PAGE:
Doing some research recently, I found the following article that confirms what we’ve been saying for years about the benefits of treating the body wholisticly. As I thought you may like to read it, here it is from a Women’s Health Activist Newsletter – January/February 1999.
Plus here is a Pdf from the American Academy of Orthopaedic Surgeons with their recommendations for Healthy Bones At Every Age.
As with any healing you do, what you choose to use is going to be dependent on what has caused the issue and what you seem to do best on. The above listed methods are things that should help your health overall and are quite benign. If you do not want to wait or have not had luck with anything holistic, you may want to consult your doctor or other health care practitioner for natural progesterone sources.
You might also find this Facebook Live Session valuable, titled ‘9 Tips to Build Healthy Bones . . . Naturally!’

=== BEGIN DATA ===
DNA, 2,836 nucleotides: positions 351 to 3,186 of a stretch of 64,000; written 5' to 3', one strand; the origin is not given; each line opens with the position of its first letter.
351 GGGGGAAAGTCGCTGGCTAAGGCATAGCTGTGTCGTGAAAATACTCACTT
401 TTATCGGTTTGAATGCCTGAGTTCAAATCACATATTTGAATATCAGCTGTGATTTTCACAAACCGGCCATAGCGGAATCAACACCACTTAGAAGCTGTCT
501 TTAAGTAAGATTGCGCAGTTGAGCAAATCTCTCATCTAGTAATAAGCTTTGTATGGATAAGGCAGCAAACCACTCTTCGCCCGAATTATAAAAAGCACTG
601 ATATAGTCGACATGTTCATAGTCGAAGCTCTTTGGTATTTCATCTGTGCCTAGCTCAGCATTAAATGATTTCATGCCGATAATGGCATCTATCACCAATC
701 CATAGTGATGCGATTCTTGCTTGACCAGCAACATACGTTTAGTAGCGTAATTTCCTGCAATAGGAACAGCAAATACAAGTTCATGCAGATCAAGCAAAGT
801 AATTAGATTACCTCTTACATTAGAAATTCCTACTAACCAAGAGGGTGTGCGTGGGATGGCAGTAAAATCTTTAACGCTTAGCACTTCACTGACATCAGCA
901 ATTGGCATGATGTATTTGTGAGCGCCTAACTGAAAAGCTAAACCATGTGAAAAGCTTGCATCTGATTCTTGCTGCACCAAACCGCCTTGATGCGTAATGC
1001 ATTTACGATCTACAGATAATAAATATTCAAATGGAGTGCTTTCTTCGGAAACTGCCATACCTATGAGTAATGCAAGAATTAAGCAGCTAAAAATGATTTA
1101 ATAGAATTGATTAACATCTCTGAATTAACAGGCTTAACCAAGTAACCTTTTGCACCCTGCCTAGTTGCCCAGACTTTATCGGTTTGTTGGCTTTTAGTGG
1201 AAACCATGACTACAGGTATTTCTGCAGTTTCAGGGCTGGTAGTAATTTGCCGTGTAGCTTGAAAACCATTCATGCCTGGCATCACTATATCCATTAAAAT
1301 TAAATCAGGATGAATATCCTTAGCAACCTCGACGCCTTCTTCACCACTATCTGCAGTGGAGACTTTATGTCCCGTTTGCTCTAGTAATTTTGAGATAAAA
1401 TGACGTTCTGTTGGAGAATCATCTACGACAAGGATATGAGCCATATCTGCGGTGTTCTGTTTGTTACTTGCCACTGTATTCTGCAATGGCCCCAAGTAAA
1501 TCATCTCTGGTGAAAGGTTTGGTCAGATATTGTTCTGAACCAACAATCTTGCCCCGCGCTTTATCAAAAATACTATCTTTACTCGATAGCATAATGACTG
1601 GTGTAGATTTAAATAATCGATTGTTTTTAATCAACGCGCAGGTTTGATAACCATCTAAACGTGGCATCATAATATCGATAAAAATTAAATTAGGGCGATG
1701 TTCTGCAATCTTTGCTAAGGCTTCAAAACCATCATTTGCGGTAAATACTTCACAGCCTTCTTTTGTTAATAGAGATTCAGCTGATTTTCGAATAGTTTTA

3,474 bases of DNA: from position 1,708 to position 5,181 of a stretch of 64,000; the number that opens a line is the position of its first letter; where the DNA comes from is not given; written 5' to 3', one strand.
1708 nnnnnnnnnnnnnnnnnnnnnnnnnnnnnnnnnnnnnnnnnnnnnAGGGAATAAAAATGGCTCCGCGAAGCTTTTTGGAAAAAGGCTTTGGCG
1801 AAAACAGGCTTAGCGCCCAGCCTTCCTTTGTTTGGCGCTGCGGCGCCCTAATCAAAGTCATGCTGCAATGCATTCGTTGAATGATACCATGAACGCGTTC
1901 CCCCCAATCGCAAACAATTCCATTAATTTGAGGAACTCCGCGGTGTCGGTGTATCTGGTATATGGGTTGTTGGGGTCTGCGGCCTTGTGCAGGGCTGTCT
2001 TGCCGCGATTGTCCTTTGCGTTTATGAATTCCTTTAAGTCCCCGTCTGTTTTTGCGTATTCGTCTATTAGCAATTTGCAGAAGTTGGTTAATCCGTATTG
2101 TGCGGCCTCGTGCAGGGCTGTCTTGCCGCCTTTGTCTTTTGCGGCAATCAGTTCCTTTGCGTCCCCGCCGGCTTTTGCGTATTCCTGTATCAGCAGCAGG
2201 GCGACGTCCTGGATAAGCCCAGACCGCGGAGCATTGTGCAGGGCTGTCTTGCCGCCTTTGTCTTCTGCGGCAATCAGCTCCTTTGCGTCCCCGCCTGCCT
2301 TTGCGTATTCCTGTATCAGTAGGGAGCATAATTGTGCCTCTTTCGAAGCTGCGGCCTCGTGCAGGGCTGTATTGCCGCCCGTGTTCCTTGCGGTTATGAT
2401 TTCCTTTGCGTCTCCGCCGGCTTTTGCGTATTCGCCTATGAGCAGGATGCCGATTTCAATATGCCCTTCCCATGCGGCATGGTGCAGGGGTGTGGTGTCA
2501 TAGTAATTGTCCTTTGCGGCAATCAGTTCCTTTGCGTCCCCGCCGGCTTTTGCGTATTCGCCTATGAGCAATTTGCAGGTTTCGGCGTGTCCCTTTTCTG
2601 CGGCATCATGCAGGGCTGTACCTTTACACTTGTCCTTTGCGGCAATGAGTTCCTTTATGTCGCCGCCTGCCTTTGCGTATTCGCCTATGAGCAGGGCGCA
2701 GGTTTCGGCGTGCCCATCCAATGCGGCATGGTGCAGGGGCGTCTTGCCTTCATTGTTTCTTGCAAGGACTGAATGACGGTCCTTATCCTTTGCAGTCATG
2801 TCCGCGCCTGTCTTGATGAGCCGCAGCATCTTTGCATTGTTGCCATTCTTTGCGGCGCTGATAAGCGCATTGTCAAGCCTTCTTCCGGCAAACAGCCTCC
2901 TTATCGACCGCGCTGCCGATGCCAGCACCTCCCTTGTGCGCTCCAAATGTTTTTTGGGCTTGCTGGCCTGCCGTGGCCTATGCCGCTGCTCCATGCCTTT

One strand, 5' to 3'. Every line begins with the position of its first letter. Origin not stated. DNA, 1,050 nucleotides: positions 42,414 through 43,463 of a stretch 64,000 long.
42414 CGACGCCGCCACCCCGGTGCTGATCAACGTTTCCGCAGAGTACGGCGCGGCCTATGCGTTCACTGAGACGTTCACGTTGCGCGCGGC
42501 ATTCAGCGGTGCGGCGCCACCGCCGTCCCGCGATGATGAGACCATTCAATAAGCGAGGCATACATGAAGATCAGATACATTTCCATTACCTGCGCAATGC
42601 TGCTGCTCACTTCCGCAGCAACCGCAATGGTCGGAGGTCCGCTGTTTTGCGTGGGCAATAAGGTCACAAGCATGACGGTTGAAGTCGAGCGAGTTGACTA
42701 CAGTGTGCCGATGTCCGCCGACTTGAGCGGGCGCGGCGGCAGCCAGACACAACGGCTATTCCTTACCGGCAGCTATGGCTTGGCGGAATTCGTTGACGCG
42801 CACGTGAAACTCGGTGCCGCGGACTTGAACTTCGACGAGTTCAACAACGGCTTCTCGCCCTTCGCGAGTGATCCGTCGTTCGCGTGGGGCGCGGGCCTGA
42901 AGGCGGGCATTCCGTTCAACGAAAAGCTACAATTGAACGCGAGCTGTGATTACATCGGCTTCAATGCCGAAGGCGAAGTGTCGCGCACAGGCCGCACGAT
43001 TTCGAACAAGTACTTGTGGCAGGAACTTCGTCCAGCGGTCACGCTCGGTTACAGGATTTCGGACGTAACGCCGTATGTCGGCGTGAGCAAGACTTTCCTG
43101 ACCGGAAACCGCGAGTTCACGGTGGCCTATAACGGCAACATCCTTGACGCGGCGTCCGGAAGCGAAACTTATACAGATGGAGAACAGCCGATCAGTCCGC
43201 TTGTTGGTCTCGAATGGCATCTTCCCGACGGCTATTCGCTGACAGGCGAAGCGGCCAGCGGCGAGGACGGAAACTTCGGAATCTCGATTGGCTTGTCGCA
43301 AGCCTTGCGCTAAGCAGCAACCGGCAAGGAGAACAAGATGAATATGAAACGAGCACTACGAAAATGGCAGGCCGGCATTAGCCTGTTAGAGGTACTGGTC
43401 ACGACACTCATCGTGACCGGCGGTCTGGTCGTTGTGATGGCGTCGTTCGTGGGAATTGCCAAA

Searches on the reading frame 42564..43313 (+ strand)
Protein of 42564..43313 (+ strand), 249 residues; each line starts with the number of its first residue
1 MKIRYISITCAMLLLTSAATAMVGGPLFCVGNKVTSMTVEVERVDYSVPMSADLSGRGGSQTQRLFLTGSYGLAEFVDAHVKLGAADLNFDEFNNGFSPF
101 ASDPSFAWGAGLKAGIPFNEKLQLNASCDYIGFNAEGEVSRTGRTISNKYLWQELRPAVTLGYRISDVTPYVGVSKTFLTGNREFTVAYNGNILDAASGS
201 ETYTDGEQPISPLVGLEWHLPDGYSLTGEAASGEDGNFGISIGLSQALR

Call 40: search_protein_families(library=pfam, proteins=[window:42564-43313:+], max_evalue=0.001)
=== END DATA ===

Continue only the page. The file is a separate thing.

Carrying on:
[Want some actionable tips for healthier joints and bones? Download the report – ’17 Top Tips for Healthier Joints (and Bones Too!) ]
A few of the over 100 rheumatic and musculoskeletal diseases:
- Arthritis – an umbrella term for more than 100 medical conditions that affect the musculoskeletal system, specifically joints where two or more bones meet
- Low bone density and Osteoporosis – bones weak and more likely to break
- Osteoarthritis – a condition of wear and tear on joint structures, when the cartilage within the joint breaks down, causing pain and stiffness
- Osteogenesis imperfecta – bones are brittle
- Osteomalacia – bones become soft, often due to poor metabolism of vitamin D
- Paget’s disease – indicates weak bones
- Osteopenia – early signs of bone loss that can turn into osteoporosis
- Gout – a type of arthritis caused by too much uric acid in the bloodstream, which causes severe pain and swelling.
- Lupus – a chronic condition that results from a malfunctioning immune system. Inflammation caused by lupus can affect many different body systems — including your joints, skin, kidneys, blood cells, brain, heart and lungs.
- Rheumatoid arthritis – inflammation of the joints